If government workers were compensated at private sector norms, Canadian families would have an extra $3,110 per year to put towards their own retirement, according to analysis released by the Canadian Federation of Independent Business (CFIB).
Taking into account wages and benefits, federal, provincial and municipal government employees are compensated between 25 to 42 per cent above the private sector, it said. If they were compensated at private sector norms, Canadians could save $27 billion annually, $3,110 per family (where both parents are working) or $1,555 per worker.
"It's hard for Canadians to buy the argument for higher payroll taxes when our governments have created a two-tiered pension system, where the majority subsidize the nest eggs of the minority," said CFIB's executive vice-president Laura Jones. "While small business owners agree on the need to help Canadians to save for their retirement, they reject the argument that the only solution is to hike payroll taxes on employers and their employees."
There is growing evidence an increase in mandatory CPP/QPP premiums would have a negative impact on Canadians, said the federation.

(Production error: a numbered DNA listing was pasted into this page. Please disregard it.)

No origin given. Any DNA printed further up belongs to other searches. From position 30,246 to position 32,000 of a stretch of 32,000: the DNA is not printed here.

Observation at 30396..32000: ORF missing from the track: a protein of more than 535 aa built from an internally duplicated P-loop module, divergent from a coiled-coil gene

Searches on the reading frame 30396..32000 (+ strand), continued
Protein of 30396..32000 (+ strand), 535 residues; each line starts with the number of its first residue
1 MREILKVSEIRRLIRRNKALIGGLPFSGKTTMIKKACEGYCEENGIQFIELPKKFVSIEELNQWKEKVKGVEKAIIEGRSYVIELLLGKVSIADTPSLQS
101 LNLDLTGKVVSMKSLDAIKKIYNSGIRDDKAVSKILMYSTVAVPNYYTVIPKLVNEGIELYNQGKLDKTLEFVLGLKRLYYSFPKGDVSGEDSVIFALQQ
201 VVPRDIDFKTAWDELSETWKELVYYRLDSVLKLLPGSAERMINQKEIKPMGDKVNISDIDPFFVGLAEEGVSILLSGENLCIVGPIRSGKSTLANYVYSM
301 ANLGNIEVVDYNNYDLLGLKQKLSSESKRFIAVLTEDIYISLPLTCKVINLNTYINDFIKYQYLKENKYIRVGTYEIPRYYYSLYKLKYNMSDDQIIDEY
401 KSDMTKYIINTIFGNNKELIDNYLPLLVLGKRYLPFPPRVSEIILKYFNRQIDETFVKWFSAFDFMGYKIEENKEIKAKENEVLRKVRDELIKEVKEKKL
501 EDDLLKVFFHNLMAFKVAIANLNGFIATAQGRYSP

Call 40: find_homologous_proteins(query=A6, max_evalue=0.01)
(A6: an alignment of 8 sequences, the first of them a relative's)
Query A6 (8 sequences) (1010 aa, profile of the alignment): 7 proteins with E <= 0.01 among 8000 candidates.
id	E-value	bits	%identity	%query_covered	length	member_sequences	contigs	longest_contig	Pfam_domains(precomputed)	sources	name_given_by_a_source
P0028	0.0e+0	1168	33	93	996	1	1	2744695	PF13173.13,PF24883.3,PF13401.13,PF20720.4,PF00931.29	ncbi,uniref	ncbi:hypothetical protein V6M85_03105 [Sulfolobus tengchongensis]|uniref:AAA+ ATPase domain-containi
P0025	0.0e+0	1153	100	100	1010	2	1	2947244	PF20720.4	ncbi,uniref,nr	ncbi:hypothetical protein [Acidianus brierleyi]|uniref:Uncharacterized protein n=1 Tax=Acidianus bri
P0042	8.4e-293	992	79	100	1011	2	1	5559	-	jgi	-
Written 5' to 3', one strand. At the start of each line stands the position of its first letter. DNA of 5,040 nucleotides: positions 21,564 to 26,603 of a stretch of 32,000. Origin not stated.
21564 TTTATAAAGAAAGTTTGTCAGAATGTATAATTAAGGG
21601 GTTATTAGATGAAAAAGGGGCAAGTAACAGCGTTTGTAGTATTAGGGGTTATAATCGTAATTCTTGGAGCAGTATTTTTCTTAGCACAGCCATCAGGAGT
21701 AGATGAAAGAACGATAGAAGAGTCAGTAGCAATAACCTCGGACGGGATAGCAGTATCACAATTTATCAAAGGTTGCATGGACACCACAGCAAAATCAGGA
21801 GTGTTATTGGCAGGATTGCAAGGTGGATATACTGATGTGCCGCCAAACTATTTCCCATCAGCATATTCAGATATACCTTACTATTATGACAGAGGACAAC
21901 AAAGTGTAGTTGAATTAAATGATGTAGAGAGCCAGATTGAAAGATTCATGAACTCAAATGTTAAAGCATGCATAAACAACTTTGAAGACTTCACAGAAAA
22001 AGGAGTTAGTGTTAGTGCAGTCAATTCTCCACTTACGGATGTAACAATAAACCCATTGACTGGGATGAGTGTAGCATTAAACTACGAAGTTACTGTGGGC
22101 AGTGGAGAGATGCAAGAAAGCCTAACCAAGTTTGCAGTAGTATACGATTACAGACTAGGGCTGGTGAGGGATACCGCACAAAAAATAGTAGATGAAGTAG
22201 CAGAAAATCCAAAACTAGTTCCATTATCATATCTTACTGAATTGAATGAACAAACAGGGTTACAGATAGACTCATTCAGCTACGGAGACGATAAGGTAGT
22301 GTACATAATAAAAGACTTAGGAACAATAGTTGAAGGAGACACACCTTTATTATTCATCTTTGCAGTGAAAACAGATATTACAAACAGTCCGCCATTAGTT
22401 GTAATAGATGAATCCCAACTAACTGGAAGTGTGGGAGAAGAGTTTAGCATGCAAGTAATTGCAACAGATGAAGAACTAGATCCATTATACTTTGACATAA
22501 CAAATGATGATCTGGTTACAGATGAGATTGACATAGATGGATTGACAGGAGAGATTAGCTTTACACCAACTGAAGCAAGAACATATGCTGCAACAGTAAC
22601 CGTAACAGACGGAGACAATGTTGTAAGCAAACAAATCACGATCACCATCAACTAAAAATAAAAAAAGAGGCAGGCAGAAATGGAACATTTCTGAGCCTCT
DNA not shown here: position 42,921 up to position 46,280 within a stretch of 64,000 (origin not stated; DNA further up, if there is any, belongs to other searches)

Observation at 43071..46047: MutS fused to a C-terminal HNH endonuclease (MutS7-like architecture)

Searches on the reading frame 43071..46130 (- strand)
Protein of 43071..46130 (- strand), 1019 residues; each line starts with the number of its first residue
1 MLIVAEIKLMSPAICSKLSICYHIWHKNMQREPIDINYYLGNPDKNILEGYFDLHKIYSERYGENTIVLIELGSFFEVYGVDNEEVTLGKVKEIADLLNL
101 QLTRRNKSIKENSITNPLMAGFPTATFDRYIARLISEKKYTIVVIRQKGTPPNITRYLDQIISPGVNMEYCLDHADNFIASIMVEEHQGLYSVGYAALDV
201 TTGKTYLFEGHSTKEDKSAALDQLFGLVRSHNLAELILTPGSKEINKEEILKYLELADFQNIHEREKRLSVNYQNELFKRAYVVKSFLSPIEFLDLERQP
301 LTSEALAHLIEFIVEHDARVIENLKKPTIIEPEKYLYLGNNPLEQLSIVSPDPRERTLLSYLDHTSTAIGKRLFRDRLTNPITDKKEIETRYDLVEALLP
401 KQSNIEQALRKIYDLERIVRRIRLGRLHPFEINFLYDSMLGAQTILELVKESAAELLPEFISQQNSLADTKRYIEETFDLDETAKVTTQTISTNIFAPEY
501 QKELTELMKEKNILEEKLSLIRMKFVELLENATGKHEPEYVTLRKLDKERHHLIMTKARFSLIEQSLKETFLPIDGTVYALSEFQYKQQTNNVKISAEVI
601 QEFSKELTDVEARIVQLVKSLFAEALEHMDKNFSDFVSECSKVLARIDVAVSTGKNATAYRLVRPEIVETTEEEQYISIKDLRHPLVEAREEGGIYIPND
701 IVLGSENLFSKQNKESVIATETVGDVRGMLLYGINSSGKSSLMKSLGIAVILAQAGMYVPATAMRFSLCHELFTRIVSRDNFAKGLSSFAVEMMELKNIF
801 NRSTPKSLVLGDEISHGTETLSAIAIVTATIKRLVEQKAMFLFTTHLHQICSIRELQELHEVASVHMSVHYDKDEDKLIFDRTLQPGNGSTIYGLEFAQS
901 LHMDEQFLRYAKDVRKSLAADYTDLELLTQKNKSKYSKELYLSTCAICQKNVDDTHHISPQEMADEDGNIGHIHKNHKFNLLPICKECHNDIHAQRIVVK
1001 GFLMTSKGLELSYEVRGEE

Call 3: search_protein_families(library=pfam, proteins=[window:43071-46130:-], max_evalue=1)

Respondents to a recent CFIB member survey in Ontario rejected the idea of a separate mandatory Ontario Pension Plan — 65 per cent said such a move would force them to freeze or cut salaries and 42 per cent said they would have to reduce staff.
A model being proposed by Prince Edward Island Finance Minister Wes Sheridan for a mandatory CPP/QPP hike premium could result in a loss of 500,000 person years of employment and a one per cent drop in wages, said the federation.
"Even polling done by public sector unions tells us that a majority of Canadians who are struggling to save for their retirement simply can't afford to," said Jones. "Hiking payroll taxes won't help them, but give government a pass on addressing overly generous public sector wages and benefits."
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